The BBC's Arabian plight

Its marriage with Saudi broadcasters has failed. Can Auntie ever do business with regions that have `local difficulties'?
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The BBC's TV push into the developing world has been controversial, expensive and messy - as so dramatically demonstrated by last week's axing of the Arabic Television Service. But perhaps it was always going to be. As one senior BBC executive lamented last week: "Looking at the partners involved, the Saudis and the BBC, who would have thought two such different cultures could comfortably co-exist?"

The contract with Orbit, the Rome-based, Saudi-backed broadcaster, was unusual among the BBC's overseas programming deals. Orbit paid for the service, up to pounds 10m a year, and the BBC produced it out of studios in London. Orbit made its money back from the subscription charges it received from viewers. There was meant to be no interference, provided the BBC took account of "local sensitivities".

On paper, the idea was attractive, and broadly consistent with the commercial strategy developed by John Birt, the director general, and his deputy, Bob Phillis, head of BBC Worldwide, the corporation's commercial arm.

The BBC simply cannot afford to launch its own satellites around the world. In Europe and America, it has reached deals with broad- casters eager to transmit some of the English-speaking world's best television - everything from Pride and Prejudice to current affairs series such as Panorama. In the UK, the BBC has joined forces with private-sector partners to broadcast old gems from its programming library to cable and satellite customers. The BBC gets new markets, and a welcome added stream of income to supplement the licence fee.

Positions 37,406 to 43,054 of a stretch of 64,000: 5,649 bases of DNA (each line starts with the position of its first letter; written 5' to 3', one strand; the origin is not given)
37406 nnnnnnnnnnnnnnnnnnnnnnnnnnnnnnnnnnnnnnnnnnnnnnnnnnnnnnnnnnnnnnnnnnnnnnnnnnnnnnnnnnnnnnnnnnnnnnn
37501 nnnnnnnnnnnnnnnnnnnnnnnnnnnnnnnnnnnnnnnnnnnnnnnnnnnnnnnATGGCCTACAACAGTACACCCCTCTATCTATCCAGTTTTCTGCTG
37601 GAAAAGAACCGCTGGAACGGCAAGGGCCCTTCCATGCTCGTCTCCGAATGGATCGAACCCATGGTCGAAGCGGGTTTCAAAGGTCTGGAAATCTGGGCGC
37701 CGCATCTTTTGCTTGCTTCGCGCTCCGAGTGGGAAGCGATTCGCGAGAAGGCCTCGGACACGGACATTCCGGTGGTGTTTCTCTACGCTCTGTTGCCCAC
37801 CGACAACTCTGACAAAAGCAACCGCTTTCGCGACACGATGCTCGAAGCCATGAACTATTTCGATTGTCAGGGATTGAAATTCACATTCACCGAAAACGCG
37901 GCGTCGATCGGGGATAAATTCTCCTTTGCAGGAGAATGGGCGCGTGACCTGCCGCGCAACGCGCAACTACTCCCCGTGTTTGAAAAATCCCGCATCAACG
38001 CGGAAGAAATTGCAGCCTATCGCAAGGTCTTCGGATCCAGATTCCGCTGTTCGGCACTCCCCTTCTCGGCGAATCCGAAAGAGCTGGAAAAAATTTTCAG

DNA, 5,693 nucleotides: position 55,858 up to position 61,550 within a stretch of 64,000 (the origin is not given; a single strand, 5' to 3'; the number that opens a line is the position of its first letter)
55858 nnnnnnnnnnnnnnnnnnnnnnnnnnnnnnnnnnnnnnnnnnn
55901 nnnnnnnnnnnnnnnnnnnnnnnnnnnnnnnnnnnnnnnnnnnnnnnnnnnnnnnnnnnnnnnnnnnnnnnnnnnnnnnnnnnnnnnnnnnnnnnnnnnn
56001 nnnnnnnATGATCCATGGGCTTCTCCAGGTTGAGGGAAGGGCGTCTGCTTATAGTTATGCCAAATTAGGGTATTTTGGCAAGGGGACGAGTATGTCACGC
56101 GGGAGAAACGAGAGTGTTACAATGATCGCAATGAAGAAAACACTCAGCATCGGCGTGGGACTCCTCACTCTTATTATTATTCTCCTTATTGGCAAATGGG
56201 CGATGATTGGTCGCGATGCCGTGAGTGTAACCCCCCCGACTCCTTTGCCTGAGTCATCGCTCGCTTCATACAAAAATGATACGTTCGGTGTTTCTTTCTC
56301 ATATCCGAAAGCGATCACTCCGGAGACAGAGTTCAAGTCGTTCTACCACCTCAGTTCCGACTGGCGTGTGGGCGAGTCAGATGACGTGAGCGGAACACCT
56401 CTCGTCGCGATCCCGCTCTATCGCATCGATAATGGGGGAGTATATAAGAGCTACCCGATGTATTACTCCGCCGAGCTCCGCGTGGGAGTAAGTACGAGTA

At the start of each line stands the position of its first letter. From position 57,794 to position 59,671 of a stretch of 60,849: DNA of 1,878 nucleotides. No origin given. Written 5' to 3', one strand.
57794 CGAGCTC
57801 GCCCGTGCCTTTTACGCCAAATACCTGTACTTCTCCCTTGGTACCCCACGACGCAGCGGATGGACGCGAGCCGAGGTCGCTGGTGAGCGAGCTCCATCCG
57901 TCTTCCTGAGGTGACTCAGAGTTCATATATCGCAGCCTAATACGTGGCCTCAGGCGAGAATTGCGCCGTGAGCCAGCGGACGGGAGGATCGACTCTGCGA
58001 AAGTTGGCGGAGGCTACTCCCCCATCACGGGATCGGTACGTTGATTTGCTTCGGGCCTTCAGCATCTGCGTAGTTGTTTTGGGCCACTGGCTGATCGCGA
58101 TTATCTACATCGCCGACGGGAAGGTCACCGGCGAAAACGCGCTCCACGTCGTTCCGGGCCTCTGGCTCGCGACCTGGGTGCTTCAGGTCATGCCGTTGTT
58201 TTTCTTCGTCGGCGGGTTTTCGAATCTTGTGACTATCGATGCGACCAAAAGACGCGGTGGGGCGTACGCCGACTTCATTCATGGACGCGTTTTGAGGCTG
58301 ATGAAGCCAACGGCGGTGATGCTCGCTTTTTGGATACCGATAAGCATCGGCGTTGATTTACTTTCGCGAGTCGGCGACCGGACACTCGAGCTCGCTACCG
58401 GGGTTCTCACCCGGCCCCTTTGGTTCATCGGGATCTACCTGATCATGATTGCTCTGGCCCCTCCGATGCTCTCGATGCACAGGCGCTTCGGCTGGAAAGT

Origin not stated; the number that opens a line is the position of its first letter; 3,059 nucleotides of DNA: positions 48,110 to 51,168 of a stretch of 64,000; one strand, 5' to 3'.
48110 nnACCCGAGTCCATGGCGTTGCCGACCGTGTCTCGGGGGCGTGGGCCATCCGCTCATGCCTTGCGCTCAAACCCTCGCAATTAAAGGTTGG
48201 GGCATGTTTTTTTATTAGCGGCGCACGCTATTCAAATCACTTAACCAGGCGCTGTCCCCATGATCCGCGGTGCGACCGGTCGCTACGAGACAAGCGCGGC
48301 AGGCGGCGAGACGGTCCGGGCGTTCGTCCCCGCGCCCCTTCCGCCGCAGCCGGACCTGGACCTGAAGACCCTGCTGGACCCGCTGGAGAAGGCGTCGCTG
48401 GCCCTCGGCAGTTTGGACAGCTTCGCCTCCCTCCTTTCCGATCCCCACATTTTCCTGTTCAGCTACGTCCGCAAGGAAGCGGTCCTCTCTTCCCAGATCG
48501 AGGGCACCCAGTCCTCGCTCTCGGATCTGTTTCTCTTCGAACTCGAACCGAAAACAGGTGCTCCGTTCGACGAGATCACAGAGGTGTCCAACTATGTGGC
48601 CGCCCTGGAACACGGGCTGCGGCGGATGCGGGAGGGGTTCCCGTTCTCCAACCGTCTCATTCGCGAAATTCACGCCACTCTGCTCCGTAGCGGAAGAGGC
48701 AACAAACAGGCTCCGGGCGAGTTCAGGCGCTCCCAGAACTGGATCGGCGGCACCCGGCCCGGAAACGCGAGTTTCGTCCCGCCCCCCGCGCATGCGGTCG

In the Middle East, where the BBC brand name is much admired, the special arrangement with Orbit would give Arabic speakers access to dubbed BBC programming as well as custom-made news and current affairs.

That was the theory; in practice, the project looked doomed from the start. Indeed, that the contract lasted as long as two years surprised many in the Middle East satellite TV industry.

The relationship came apart on the prickly issues of editorial control and censorship, and came to head over a Panorama programme detailing Saudi human rights violations. Orbit unilaterally cancelled the contract, and the BBC did the same. The two sides are now negotiating testily, with legal action a distinct possibility.

Neither side will talk about the negotiations, but there is no mistaking the rancour with which the divorce was announced.

The tensions were already evident as long ago as January, when BBC coverage of the Government's decision to expel Professor Mohamed al-Masari, the London-based Saudi dissident, was plagued with what Orbit called "technical problems". Although neither the BBC nor Orbit made any detailed statements at the time, the resulting interruptions were said to have been the subject of an internal investigation.

Nor was the Masari interruption the first - coverage of the decline in health of King Fahd was similarly affected.

Robin Cook, shadow foreign affairs spokesman, saw the potential problems clearly. "The [Masari] example shows the potential conflict between commercial funding and the freedom of the BBC ... to broadcast without interference," said Cook in a Parliamentary debate earlier this year.

It is easy to understand what attracted the BBC to Middle East TV. The market is booming, with the established operators such as Star-TV, Middle-Eastern Broadcasting Centre (MBC) and Orbit now being joined by international giants Viacom and MultiChoice. Much of the investment in the region's free-to-air and pay-TV comes from Saudi petro-bucks, spilling from the coffers of the likes of the Mawarid Group, Orbit's financial backers. Mawarid's chairman is Prince Khalid Bin Abd al-Rahman, King Fahd's cousin and brother-in-law. London-based MBC was also established by private Saudi interests, as was Arab Radio and Television (ART).

Satellite dishes are technically illegal in Saudi Arabia. A visitor to Riyadh, Jeddah or Dammam might find this hard to believe, given that the rooftops have sprouted a forest of "devil dishes" - a term used by hardline Islamic fundamentalists to describe these tools of "cultural imperialism".